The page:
Wednesday, October 14, 2009

booktober - Willy the Champ

In my first review I explained that there were some books that I came across in my daily reading to my two children that caused me to think "what the?!?!?". Willy the Champ, written by Anthony Browne, is one such book.
Recommended by our local library to be suitable reading to two to three year olds Willy the Champ is a David versus Goliath tale. Willy, who at the start of the book is a 'wimp' because he is sensitive and non-athletic, is the victim of bullying and only becomes Willy the champ after a physical encounter with bully Buster Nose.
I took issue with the book on a few levels. In the first place Willy's depiction as a bookish nerd relies on a stereotype that feels dated - are book lovers the only victims of bullying? Secondly, Browne's resolution of the bullying with a physical stoush thus transforming Willy into a champ sits uncomfortably with me. Wasn't Willy already a champ just because he was true to himself?

However my greatest issue lies with the local library identifying this book as age appropriate for my two year old who at this time in his life is working on issues such as turn taking and sharing with his friends and peers and is innocent to ideas such as bullying. My son and I did read this book - but only the once. Master E. was not keen on a re-read and was very scared of Buster Nose but would it have been censorship on my part to not share this book with my son? I've always been opposed to censorship, but as a parent I feel such protectiveness that I am revisiting the issue with new perspectives.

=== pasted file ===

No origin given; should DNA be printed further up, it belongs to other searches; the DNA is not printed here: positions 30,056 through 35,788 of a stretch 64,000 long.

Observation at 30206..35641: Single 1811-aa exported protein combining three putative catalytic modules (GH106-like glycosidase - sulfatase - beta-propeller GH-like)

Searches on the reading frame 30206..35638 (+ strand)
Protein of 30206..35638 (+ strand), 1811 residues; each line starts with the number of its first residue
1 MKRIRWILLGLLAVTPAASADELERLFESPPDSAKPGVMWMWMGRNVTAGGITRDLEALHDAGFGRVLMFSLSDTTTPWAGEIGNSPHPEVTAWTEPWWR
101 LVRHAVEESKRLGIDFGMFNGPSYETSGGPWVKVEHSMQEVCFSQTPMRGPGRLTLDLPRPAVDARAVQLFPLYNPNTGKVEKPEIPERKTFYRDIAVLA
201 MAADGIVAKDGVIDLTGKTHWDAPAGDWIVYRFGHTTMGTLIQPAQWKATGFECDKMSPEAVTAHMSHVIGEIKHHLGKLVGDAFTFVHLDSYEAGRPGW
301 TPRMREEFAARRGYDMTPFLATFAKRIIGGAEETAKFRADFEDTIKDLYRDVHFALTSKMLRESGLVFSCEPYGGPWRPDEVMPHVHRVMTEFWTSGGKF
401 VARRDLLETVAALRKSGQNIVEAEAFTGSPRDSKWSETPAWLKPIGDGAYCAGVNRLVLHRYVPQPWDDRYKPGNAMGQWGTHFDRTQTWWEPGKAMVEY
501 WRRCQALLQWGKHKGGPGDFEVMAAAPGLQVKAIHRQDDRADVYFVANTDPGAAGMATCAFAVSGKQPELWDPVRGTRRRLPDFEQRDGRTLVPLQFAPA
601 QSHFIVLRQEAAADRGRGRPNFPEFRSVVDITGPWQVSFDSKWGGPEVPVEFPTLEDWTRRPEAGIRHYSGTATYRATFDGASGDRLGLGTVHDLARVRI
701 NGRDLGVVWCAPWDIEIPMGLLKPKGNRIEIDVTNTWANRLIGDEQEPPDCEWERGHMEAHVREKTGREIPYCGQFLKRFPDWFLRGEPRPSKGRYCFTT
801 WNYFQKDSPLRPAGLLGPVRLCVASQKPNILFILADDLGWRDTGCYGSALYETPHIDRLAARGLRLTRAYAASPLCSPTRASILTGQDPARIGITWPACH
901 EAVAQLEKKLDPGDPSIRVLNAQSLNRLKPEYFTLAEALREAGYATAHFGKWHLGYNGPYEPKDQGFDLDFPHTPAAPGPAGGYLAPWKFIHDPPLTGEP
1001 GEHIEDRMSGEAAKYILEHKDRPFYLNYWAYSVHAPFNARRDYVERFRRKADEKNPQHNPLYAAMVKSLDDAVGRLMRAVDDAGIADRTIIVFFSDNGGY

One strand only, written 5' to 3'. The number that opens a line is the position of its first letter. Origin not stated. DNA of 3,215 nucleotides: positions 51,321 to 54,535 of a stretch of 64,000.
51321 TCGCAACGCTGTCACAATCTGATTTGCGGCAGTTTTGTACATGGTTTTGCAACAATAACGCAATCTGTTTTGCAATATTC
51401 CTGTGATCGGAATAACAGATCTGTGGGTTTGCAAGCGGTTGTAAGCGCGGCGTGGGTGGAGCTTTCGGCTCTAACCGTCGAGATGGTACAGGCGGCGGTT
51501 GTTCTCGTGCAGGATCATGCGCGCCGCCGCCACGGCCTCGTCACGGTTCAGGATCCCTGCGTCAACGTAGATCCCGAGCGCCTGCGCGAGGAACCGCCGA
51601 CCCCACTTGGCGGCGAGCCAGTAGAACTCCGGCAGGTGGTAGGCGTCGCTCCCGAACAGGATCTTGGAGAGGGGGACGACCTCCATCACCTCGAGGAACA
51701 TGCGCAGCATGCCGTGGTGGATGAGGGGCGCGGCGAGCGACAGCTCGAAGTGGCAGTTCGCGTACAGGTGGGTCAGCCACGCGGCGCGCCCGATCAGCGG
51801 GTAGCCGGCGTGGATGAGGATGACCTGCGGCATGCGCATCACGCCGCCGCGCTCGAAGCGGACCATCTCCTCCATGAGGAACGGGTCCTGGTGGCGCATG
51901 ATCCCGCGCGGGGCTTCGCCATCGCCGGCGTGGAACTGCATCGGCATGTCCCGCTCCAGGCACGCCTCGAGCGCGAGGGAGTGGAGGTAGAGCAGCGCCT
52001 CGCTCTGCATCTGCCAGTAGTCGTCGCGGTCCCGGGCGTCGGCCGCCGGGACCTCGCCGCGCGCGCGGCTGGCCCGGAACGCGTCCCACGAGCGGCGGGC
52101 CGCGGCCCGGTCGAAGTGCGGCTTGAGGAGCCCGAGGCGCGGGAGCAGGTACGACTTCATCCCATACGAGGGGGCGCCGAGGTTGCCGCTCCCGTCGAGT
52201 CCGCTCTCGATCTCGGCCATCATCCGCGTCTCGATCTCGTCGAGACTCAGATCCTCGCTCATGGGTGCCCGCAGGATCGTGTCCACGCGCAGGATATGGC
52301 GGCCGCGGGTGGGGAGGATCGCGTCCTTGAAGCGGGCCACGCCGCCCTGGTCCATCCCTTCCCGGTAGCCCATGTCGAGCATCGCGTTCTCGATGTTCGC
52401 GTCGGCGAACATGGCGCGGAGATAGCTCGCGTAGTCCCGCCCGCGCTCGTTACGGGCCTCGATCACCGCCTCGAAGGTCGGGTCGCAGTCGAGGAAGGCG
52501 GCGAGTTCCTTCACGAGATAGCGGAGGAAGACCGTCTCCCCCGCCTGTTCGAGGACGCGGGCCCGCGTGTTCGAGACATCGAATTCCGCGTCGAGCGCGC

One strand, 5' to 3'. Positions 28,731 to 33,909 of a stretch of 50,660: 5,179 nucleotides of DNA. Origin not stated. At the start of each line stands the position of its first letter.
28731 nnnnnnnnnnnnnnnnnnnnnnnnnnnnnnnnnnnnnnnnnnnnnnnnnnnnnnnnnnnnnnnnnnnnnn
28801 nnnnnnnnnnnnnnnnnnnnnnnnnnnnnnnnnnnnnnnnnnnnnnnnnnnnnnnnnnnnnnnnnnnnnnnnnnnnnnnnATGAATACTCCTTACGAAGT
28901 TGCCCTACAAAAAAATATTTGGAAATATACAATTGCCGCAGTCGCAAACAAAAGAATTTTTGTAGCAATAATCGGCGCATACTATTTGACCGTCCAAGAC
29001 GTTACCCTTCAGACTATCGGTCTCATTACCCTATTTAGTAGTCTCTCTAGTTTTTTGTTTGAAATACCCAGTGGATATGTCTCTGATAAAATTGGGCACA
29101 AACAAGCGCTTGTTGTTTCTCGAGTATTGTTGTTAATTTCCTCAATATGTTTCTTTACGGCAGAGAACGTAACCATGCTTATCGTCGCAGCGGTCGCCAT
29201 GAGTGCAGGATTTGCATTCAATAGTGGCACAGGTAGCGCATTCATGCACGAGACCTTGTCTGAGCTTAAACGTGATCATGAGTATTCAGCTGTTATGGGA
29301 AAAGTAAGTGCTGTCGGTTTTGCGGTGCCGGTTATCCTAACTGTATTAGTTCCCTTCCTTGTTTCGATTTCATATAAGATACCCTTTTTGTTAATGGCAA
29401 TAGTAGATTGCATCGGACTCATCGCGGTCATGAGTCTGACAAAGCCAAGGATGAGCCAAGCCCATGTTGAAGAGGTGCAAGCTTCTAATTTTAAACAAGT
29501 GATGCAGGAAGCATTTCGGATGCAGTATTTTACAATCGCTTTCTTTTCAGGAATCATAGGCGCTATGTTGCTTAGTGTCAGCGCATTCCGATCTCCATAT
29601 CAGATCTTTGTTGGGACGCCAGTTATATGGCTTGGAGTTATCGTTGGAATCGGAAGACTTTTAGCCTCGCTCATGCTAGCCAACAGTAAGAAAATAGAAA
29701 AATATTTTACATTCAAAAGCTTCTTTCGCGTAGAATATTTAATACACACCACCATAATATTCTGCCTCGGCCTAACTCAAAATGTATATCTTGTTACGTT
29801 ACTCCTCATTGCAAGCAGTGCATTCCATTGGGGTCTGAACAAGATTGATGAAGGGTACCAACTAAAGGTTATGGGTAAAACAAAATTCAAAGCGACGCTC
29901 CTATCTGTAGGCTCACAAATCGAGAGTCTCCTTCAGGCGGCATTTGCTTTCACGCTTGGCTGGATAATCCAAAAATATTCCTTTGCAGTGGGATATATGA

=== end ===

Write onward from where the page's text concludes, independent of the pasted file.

Of course I do not think the Willy the Champ should be removed from public libraries. But it does raise questions about where censorship ends and protection of children begins.

3 comments:

  1. Wow, I'm stunned that your local library would recommend that as suitable reading for 2-3 year olds. That does not seem like a book I would read to any of my children (7yrs, 4yrs, 8mths). I don't like the notion of resolving anything with a physical confrontation, and I teach my children to use their words, walk away, and ask for help.
    If I were you, I would definitely have a chat to the library regarding their age recommendation and have the sticker removed. Thanks for sharing the review :)

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  2. I often find the books recommended by the library haven't be reviewed for a while. I was recommended one about toilet training and basically the bear screammed at the baby bear to get on tyhe toilet and screamed when he didn't and the baby bear screamed back- it was awful!!!

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  3. Golly you come up with some thought provoking posts! I think it's perfectly fine (and wise) for parents to choose what their kids read when. For example, I think it's very reasonable for parents to decide that something like Twilight isn't appropriate for primary school kids (am I showing my bias here?), but let them read it in high school. Even better, when their kids read it, they read it too so they can talk about any bizarre or worrisome content. I think making a judgement call on what's age appropriate (even if it's at odds with the library's judgement) is very different to censorship.

    I don't think it sounds appropriate for a preschooler at all!

    Anna x

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